Upon its introduction, some called AMC's uniquely styled Pacer the Flying Fishbowl. Today's Nice Price or Crack Pipe wagon edition is a bigger bowl, but is there something fishy about its price?
The E30 Touring was the most commodious of all the small BMWs of that era, although apparently not sufficiently so as yesterday's rare in the U.S. silver salmon edition proved too small for its fifteen large asking price. At least that was the opinion of the 72% of you who dropped the Crack Pipe bomb on it.
Today, we're going to stick with the wagons, but are going to pick up the pace.
When first envisioned by the high-up muckity mucks at AMC back in the early ‘70s, the car that eventually would become the Pacer was intended to embrace a number of innovative technologies including front wheel drive and a rotary engine. Unfortunately for the cash-strapped company from Kenosha, there wasn't the resources - either of finances or infrastructure - to build a front driver, and the gas crunch killed both Curtis' and GM's Wankels. What did eventually hit the market in 1975 was still a radical departure from anything else offered by either foreign or domestic car makers. A singularly rotund design, the Pacer featured enough glass to tax any A/C system, as well as a passenger door that was cleverly longer than the driver's side as that's where most back seat passengers would enter and exit. Of course they never explained why they didn't just make both sides long.
One complaint of the Pacer was its limited load capacity, owing to a relatively short 100-inch wheelbase. Possibly as a result, AMC introduced the Pacer Wagon in 1977, and while it didn't grow between the wheels, its more squared-off backend looks well proportioned with its 5 added inches of overhang which allows for more junk in the trunk. This 1978 Pacer D/L wagon still brings the funky to this day, although its near showroom appearance indicates that its previous owner did not possess the car for its ironic nature.
Round all the way around is the best way to describe a Pacer, and this one disproves the old maxim that black is slimming. That paint gleams like new, as does the copious quantity of chrome and brushed metal brightwork, including a roofrack! The back end looks as high as that kid in back of your first period math class, but in this case that's due to what appear to be shackle extenders on its remarkably long cart springs. Those keep the live axle from rolling away, the front end being managed by a-arms with turning action provided by rack & pinion power steering. The wheel arches are filled with BF Goodrich Radial T/As, wrapped around five slot mags. Those are some pretty sporty shoes for a car as fat and conservative as Rush Limbaugh, but don't expect it to raise a lather due to liberal application of the gas pedal.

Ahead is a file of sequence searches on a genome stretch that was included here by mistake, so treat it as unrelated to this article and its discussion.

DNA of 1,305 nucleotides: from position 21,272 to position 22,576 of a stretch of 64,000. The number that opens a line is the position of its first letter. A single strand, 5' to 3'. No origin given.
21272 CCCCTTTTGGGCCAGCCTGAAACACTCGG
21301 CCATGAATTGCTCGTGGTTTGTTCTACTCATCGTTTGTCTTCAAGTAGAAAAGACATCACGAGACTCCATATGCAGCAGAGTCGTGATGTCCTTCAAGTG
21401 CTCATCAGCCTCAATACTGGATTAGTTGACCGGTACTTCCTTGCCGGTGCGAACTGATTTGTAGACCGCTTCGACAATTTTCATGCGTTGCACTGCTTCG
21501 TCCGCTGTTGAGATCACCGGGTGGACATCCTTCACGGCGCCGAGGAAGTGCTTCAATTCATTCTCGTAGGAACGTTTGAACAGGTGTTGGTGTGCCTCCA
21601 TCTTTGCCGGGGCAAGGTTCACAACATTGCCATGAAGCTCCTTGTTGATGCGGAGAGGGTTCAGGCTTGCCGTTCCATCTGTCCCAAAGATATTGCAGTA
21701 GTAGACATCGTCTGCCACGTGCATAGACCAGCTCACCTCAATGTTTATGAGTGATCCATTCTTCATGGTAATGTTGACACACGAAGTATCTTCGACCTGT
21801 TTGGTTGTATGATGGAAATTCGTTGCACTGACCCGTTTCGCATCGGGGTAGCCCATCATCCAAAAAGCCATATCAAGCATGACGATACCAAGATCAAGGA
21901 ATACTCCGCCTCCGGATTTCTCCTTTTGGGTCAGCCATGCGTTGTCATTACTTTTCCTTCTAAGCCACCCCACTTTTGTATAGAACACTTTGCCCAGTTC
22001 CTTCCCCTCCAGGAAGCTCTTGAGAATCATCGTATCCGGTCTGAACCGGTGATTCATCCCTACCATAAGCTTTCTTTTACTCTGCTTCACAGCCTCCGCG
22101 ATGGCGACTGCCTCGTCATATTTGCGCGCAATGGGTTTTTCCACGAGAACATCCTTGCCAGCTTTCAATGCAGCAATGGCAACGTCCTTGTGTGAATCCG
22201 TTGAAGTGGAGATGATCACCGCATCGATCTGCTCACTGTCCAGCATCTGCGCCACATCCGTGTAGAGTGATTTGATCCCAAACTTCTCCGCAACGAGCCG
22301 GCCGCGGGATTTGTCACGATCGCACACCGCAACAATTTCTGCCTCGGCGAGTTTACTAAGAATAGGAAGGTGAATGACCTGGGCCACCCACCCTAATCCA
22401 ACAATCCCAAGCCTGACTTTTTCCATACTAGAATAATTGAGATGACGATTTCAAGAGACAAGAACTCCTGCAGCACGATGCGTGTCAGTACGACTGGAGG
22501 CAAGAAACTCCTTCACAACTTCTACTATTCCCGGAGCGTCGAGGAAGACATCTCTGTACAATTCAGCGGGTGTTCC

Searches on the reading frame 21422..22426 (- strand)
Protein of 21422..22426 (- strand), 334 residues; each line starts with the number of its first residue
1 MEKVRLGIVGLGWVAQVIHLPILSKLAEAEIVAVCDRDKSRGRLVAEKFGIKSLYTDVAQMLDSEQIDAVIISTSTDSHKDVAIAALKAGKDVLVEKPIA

The general lack of oomph is because under the bumped-up hood rests not a rotary but AMC's tried and true 258-cid OHV straight six, fed by a puny single barrel carb. That was good for 100-bhp, although it's questionable how many of those ponies the 3-speed automatic lets out of the corral. Starting out an upscale D/L this Pacer wagon is pretty well kitted out option-wise, having A/C, a gnarly AM/FM 8-track stereo, and what looks to be a diamond-encrusted cobra's head on the column shifter. Sadly, all that, plus the cast iron boat anchor under the hood, conspire to make this Pacer a candidate for Jenny Craig. Even if it tips the scales at well over a ton and a half, much like Kirstie Alley, it looks good while tipping it. YMMV.
The interior features wide bucket seats covered in light brown vinyl, and the dash and carpet are hued to match. Despite all that glass area, the interior doesn't look like it has endured the ravages of the sun, nor are there any major flaws inside - other than a center console lid that appears to have suffered driver's elbow.
The seller says everything works and a quick glance at the IP picture shows it only has about 54K on its clock. If you have a thing for the products of the now defunct American Motors Corporation, you will be hard pressed to find an example of the Pacer wagon in this nice of shape outside of a museum or some weirdo's private collection.
That's a fact that has not eluded the dealer offering this Pacer. His asking price is $16,900 and represents the highest price point of this week. Now it's up to you to determine if that's a reasonable number of goldfish to drop into this bowl. Or, if that price makes it time to cut bait.
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